Mideast Briefing: “That Sinking Feeling: Palestinian “Unity” and the Peace Process”

May 10th, 2011

Ed Rettig, Director, AJC-Jerusalem

A familiar sinking feeling accompanies the news of a unity agreement between the Palestinian Authority’s Fatah leadership and the Islamist Hamas government of Gaza. Some informed observers suggest to AJC that this should not be taken too seriously. It is, they claim, mainly window dressing designed to facilitate the Palestinian attempt to bypass negotiations with Israel and attain independence through a UN vote in September, and the alliance will not hold water much beyond that. Nevertheless, even window dressing carries costs, and this particular adornment may be more expensive than most.

What follows is a brief rundown of this development’s winners and losers. First, the losers:


Despite having taken the initiative in formulating the agreement, Fatah did not require Hamas to accept the conditions articulated by the Quartet (UN, EU, U.S. and Russia) in January 2006 for inclusion in peace negotiations: “…non-violence, recognition of Israel, and acceptance of previous agreements and obligations, including the Road Map,” which articulated the goal of Jewish and Arab states living side-by-side in peace.

Mahmoud a-Zahar, a leader of Hamas in Gaza, recently informed Al Jazeera that Hamas would never recognize Israel, which he described as “the rule of Poles and Ethiopians in their [Palestinian] land.” More discouraging was the fact that he enjoyed the support of Nabil Shaath, longtime negotiator with Israel and member of the Fatah Central Committee, who said that “many others agree with us that the old rules of the Quartet were not logical, and are not workable… stop asking Hamas.” Fatah even agreed to allow Hamas to join the Palestine Liberation Organization, which is the political organ that negotiates with Israel on behalf of the Palestinians. As the meaning of this step sinks in, Palestinians may well come to ask themselves what remains of the credibility of Fatah as an ideological alternative to Hamas. The fact that Fatah had to use an outsider, Dr. Salam Fayyad, to introduce good government already showed how the party has little credibility in that department.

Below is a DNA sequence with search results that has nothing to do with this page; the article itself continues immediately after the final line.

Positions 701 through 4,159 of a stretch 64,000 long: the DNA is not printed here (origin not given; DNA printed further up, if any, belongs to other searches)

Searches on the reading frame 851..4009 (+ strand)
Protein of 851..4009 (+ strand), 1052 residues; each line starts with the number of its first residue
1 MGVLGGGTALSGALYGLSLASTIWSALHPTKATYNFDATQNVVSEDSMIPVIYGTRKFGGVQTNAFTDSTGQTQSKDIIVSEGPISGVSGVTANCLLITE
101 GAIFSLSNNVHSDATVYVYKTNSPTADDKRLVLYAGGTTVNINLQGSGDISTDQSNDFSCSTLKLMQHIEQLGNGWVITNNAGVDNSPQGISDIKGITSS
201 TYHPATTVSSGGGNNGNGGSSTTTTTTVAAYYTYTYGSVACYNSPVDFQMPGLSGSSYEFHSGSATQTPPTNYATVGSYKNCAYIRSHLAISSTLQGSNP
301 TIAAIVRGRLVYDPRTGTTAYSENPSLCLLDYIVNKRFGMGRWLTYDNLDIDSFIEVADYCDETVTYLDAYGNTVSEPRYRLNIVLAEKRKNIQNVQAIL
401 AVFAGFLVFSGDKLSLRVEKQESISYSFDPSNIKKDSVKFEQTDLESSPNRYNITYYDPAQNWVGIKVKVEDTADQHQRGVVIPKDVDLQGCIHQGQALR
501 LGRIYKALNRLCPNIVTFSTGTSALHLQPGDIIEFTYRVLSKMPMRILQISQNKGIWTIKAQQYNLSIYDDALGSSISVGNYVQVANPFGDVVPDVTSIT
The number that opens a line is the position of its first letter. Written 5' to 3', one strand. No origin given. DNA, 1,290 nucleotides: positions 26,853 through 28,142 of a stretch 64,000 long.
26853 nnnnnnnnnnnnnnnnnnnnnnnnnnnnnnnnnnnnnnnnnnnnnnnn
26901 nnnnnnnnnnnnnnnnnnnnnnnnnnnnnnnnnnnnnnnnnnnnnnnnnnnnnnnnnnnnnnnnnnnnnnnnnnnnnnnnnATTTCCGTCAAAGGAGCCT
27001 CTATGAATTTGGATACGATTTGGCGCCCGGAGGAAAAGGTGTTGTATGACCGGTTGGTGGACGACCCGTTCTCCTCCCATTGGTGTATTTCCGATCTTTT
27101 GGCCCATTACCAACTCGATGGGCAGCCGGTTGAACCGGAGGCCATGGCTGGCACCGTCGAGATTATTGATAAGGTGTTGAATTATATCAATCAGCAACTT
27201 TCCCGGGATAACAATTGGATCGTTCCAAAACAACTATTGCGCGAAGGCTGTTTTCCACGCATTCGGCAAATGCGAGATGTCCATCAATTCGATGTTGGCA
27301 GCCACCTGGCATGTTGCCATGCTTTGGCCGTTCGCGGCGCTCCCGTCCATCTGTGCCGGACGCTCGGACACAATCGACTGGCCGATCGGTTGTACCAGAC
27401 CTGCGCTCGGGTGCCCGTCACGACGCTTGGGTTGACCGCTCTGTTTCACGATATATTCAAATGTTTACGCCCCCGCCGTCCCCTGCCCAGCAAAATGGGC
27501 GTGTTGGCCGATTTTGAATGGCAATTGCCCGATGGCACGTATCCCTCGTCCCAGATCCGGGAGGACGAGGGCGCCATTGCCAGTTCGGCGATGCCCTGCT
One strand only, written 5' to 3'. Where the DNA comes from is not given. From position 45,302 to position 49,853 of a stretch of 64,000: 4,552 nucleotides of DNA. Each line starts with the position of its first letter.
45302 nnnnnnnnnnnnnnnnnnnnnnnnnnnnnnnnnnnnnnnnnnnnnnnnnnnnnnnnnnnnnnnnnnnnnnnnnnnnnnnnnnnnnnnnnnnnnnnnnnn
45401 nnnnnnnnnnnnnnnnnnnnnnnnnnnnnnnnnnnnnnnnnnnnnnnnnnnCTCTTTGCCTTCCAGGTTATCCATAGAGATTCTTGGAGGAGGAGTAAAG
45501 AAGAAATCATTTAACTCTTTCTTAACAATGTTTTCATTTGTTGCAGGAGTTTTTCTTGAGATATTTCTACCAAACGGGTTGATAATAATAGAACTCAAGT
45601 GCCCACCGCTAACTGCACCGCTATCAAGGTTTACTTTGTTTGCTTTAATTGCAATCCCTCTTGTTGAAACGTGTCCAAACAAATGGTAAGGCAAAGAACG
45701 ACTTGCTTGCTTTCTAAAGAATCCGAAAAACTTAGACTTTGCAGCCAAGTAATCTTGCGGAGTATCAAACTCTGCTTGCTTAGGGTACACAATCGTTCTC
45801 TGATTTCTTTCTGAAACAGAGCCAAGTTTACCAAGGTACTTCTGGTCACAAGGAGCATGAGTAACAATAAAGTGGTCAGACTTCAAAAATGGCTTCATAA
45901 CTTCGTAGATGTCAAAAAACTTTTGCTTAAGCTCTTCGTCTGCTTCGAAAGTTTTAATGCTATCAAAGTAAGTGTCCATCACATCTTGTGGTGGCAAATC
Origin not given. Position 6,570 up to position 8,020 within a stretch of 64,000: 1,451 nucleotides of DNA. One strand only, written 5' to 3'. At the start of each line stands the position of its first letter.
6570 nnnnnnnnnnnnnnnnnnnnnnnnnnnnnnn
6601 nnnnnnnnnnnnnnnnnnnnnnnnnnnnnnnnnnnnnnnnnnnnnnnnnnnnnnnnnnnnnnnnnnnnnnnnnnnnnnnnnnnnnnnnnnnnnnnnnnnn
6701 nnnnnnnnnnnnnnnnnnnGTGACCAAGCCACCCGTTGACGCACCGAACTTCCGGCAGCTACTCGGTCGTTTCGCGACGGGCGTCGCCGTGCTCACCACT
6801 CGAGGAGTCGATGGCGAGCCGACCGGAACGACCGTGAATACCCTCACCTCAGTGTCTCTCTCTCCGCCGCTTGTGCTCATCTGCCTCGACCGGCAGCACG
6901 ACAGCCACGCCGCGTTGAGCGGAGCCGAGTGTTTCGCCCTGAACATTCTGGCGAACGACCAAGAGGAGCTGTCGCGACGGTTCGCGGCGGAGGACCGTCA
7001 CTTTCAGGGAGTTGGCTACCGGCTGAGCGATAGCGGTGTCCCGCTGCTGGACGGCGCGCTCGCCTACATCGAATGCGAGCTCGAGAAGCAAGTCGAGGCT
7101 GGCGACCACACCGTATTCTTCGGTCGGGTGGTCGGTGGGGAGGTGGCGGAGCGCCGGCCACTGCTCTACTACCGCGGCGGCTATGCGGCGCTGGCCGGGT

Shlomo Brom, a respected analyst at Israel’s Institute for National Security Studies, suggests that the agreement actually represents a Hamas capitulation to Fatah’s terms as formulated in a Fatah resolution dated October 14, 2010. If he is correct, Hamas’s acceptance denotes the group’s sense of its own vulnerability in light of developments in the “Arab Spring,” which, Brom argues, “have highlighted the problem of the Arab regimes’ lack of public legitimacy and its ramifications. From this point of view, Hamas finds itself in a position of weakness.”

Indeed, polling in Gaza shows a decline in support for Hamas. At the same time, its close ally, the Assad regime in Syria, is in serious trouble. It remains to be seen whether Fatah’s acquiescence in Hamas joining the PLO will outweigh the humiliation suffered by Hamas in caving in to Fatah by making noises, dutifully noted by the New York Times, that sound vaguely agreeable to a two-state solution, albeit without “end of conflict.” It was perhaps to balance that perception of moderation, and another sign of weakness, that Ismail Hanniyeh, “prime minister” of the Hamas Gaza regime, condemned the killing of Osama Bin Laden.


Hebrew University’s Gadi Taub suggests in a recent article in The New Republic that the Hamas-Fatah accord may have a perversely positive result, harming peace negotiations but encouraging both sides to move in “mutual unilateralism” toward what Taub correctly defines as the heart of the peace process, partition of the Land. That is, the idea dating back to the 1930s that the only practical resolution of the conflict requires the division of the Land into two states, one that embodies Palestinian national liberation, the other doing the same for the Jews.